MIAMI – Voters casting midterm election ballots in Florida are divided over the state of the nation, according to a wide-ranging survey of the American electorate.
As voters cast ballots for governor, U.S. Senate and members of Congress in Tuesday's elections, AP VoteCast found that slightly less than half of Florida voters said the country is on the right track, compared with slightly more than half who said the country is headed in the wrong direction.
Here's a snapshot of who voted and why in Florida, based on preliminary results from AP VoteCast, an innovative nationwide survey of about 138,000 voters and nonvoters - including 3,740 voters and 679 nonvoters in the battleground state of Florida - conducted for The Associated Press by NORC at the University of Chicago.
Race for governor
Democrat Andrew Gillum had a sizable advantage over Republican Ron DeSantis among voters under 45 in the race for governor. Voters ages 45 and older were divided.
Black voters and Hispanic voters were more likely to support Gillum. White voters overall modestly supported DeSantis.
Whites without a college degree were more likely to support DeSantis. Conversely, white college graduates were split.
The race was one of the most closely watched in the country. Both candidates began the year as underdogs against better-known and better-funded opponents.
DeSantis ran a largely negative campaign, accusing his opponent of corruption and being a failed mayor. President Donald Trump visited Florida twice in the final six days of the election to help build turnout for DeSantis.
Gillum, seeking to become Florida's first black governor, ran a largely positive campaign while promising to expand health care, protect the environment and raise corporate taxes to boost education spending.
Race for Senate
In the race for Senate, Republican Rick Scott had an apparent advantage over Democrat Bill Nelson among white voters. Whites with a college education were divided, and whites without a college degree were more likely to favor Scott.
Nelson led among black voters and also had an apparent advantage among Hispanic voters.
Voters under 45 preferred Nelson; those ages 45 and older were split.
Scott, the incumbent governor, made the race the toughest for Nelson since he won office in 2000. Scott pumped more than $60 million of his own money into the campaign heading into the final week of campaigning.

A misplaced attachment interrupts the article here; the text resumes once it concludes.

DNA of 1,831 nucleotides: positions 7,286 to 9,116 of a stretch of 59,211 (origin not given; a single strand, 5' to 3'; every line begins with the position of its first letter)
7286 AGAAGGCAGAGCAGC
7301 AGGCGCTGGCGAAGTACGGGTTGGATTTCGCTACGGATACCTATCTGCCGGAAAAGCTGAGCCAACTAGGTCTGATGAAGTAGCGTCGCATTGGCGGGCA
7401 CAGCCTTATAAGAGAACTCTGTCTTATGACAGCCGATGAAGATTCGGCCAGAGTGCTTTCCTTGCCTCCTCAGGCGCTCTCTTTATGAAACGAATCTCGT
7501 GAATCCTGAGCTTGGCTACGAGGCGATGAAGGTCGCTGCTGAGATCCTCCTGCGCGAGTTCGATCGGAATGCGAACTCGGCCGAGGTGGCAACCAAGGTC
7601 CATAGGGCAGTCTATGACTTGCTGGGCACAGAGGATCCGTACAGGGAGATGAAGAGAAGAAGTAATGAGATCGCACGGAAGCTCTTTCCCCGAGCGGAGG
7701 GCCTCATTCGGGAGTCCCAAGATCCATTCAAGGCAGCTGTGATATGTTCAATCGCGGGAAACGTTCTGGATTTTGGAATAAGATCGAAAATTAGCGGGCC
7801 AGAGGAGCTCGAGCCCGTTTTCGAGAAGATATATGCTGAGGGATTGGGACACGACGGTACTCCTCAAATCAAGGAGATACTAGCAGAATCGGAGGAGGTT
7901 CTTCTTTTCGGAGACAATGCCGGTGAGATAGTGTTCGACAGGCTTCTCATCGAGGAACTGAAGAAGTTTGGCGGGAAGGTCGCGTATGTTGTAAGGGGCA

Voters considered several issues to be important to their vote in this midterm election, including health care (one quarter), immigration (one quarter), the economy (2 in 10), gun policy (1 in 10) and the environment (1 in 10).
"Gun violence prevention is such an important issue to me," said Adam Alhanti, a student at Marjory Stoneman Douglas High School in Parkland when the shooting massacre occurred there in February. "There are so many things that we need to take charge of, and we can really make a difference, not just in our nation, but right down to our local communities with who represents us in office."
State of the economy
Voters have a positive view of the nation's current economic outlook - two-thirds said the nation's economy is good, compared with one-third who said it is not good.
For a third of Florida voters, Trump was not a factor they considered while casting their votes. By comparison, a quarter said a reason for their vote was to express support for Trump, and 4 in 10 said they voted to express opposition to Trump.
A majority of voters in Florida had negative views of Trump: Slightly more than half said they disapprove of how he is handling his job as president, while less than half said they approve of Trump.
Anjenys Gonzalez of Miami voted for Gillum and for the re-election of Nelson. She said Trump's endorsements of their opponents were factors in her decisions.
"I think his administration has done the exact opposite of upholding our democracy," she said. "Anybody he's endorsing clearly is in line with his policies."
Chaunce O'Connor, an Independent from Westchester, Florida, said Trump's endorsement of DeSantis for governor did not play any reason in his decision to vote for him.
"I don't judge a person by who they're influenced by," he said. "I judge them solely by their success and what their past is."
Control of Congress
Tuesday's elections will determine control of Congress in the final two years of Trump's first term in office, and 7 in 10 percent of Florida voters said which party will hold control was very important as they considered their vote. Another 2 in 10 percent said it was somewhat important.
Staying at home
In Florida, two-thirds of registered voters who chose not to vote in the midterm election were younger than 45. A wide share of those who did not vote - 8 in 10 - did not have a college degree. About as many nonvoters were Democrats (one third) as Republicans.
AP VoteCast is a survey of the American electorate in all 50 states conducted by NORC at the University of Chicago for The Associated Press and Fox News. The survey of 3,740 voters and 679 nonvoters in Florida was conducted Oct. 29 to Nov. 6, concluding as polls close on Election Day. It combines interviews in English or Spanish with a random sample of registered voters drawn from state voter files and self-identified registered voters selected from opt-in online panels. Participants in the probability-based portion of the survey were contacted by phone and mail, and had the opportunity to take the survey by phone or online. The margin of sampling error for voters is estimated to be plus or minus 2.0 percentage points. All surveys are subject to multiple sources of error, including from sampling, question wording and order, and nonresponse. Find more details about AP VoteCast's methodology at ap.org/votecast.